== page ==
Best Student Newspaper Column of Spring 2012: ‘Think Twice’, The Daily Pennsylvanian

The simple, effective reporting philosophy shared by Daily Pennsylvanian staffers Hayley Brooks and Ali Kokot: Think twice.

This past semester, the good friends encountered a myriad of trends that their student peers at the University of Pennsylvania didn’t give a second thought.  By contrast, in a shared column, Brooks and Kokot asked questions.

Among them: Why are so many students wearing pajamas around campus and to class?  Why do college partygoers always strive to become so drunk that they black out?  Why do Spring Breakers care so much about showing off their trip photos on social media?  In between classes, why can’t students talk about anything but academics and pre-professional plans?  Why have current young adults “become excessively needy and dependent upon socializing” and not missing out, to the point of sleeping next to their mobile phones and pitying a peer who chooses to eat alone?

“We’re just trying to really think twice about social norms and question them, as opposed to simply subscribing to them,” said Brooks, a rising junior from Fort Lauderdale, Fla.  “We step back for a second and ask, ‘Why is this happening?  What is that about?’  It’s all about us trying to push the envelope about why social norms are the norm, and does it have to be that way, and why and why not.”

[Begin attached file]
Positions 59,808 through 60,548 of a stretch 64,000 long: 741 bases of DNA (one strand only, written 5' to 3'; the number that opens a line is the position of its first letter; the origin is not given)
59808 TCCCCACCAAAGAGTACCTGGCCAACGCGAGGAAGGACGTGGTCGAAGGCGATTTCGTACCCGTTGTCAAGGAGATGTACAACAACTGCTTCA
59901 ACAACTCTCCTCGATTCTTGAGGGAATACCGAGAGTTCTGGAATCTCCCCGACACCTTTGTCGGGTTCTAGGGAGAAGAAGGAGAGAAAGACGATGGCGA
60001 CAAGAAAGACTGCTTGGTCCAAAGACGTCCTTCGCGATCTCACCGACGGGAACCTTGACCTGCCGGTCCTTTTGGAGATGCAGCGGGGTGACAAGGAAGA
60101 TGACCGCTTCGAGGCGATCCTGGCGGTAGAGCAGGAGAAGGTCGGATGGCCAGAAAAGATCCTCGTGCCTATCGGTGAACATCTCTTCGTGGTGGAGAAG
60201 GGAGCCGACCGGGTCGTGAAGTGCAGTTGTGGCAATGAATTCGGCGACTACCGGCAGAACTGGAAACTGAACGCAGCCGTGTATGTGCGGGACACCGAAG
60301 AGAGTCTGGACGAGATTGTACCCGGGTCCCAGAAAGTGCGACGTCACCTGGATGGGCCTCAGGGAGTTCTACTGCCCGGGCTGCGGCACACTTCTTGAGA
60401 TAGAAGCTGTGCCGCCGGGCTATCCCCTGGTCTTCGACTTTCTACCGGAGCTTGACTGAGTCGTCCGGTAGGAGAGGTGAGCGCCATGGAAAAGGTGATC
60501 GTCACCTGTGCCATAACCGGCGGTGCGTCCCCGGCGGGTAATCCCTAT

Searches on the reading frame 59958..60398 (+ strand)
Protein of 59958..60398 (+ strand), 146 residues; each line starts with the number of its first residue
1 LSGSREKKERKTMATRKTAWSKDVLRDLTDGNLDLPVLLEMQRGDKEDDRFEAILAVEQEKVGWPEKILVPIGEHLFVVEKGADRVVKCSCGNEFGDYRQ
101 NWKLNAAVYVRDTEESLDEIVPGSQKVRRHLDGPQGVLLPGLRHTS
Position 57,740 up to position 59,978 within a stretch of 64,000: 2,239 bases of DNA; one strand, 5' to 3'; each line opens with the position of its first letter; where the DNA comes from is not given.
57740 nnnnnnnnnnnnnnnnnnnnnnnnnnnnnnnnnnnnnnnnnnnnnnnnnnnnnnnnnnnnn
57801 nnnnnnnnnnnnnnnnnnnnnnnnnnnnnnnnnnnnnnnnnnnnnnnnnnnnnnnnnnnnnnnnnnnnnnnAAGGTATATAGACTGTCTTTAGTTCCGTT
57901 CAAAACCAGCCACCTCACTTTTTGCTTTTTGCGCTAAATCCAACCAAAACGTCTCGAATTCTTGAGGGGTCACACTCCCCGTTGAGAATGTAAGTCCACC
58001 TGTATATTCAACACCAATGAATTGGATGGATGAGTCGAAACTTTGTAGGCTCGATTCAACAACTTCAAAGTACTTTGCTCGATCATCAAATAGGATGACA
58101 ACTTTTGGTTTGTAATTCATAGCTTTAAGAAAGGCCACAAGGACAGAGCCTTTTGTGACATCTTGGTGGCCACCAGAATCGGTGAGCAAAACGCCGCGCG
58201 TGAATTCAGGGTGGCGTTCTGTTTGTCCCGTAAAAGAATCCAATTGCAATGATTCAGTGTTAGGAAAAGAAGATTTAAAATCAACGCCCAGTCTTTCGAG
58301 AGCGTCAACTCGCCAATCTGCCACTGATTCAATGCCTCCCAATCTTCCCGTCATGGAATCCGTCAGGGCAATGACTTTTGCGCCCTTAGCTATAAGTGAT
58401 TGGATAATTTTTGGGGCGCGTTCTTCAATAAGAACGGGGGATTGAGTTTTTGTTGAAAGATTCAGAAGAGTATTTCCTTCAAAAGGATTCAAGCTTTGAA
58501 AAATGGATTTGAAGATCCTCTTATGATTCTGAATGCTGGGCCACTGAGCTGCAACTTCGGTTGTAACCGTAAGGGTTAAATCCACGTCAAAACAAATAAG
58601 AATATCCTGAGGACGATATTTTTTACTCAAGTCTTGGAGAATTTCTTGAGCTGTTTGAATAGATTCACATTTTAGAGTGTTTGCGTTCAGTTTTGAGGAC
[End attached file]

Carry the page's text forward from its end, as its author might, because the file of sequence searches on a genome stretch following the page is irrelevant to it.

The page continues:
The first norm they tackled in their Daily Pennsylvanian column is also the most pervasive within the college clubbing and party scene: grinding.  As Brooks and Kokot confirm, “[B]ooty-shakin’ has overshadowed all other forms of dance on college campuses.  We’re saturated by images in popular culture, music videos and advertising campaigns.  Grinding is so ingrained in our culture that we don’t stop to question it.”

Brooks and Kokot did stop, however, asking in their piece, headlined “Get Low? Hell No,” “Why has doggy-style dancing become so public, so ubiquitous, and so nonchalant?

The questioning is in keeping with their reporting philosophy, and their column’s name: “Think Twice.”

In the Q&A below, the pair share their perspectives on grinding’s popularity, influences, and social impact.  But first, they discuss how their column came about and their shared creative process.

Q: What led you to start writing “Think Twice” together?

Kokot: Hayley and I had both been involved with the DP since freshman year.  We both had backgrounds in pretty heavy news reporting.  I did the crime beat for a semester.  She did the city and residences and facilities beat, which I did a semester later.  So we really liked investigative reporting of the news style.  We were sort of done with that, but wanted to keep our involvement with the Daily Pennsylvanian.  We really liked the idea of doing a column.  We had become very friendly working there together and we thought we could have a really good time working together as columnists.  It’s interesting because I believe the DP has never had two columnists doing one column together before.  It’s pretty revolutionary for them– and two girls, at that.

Q: How does the writing process work?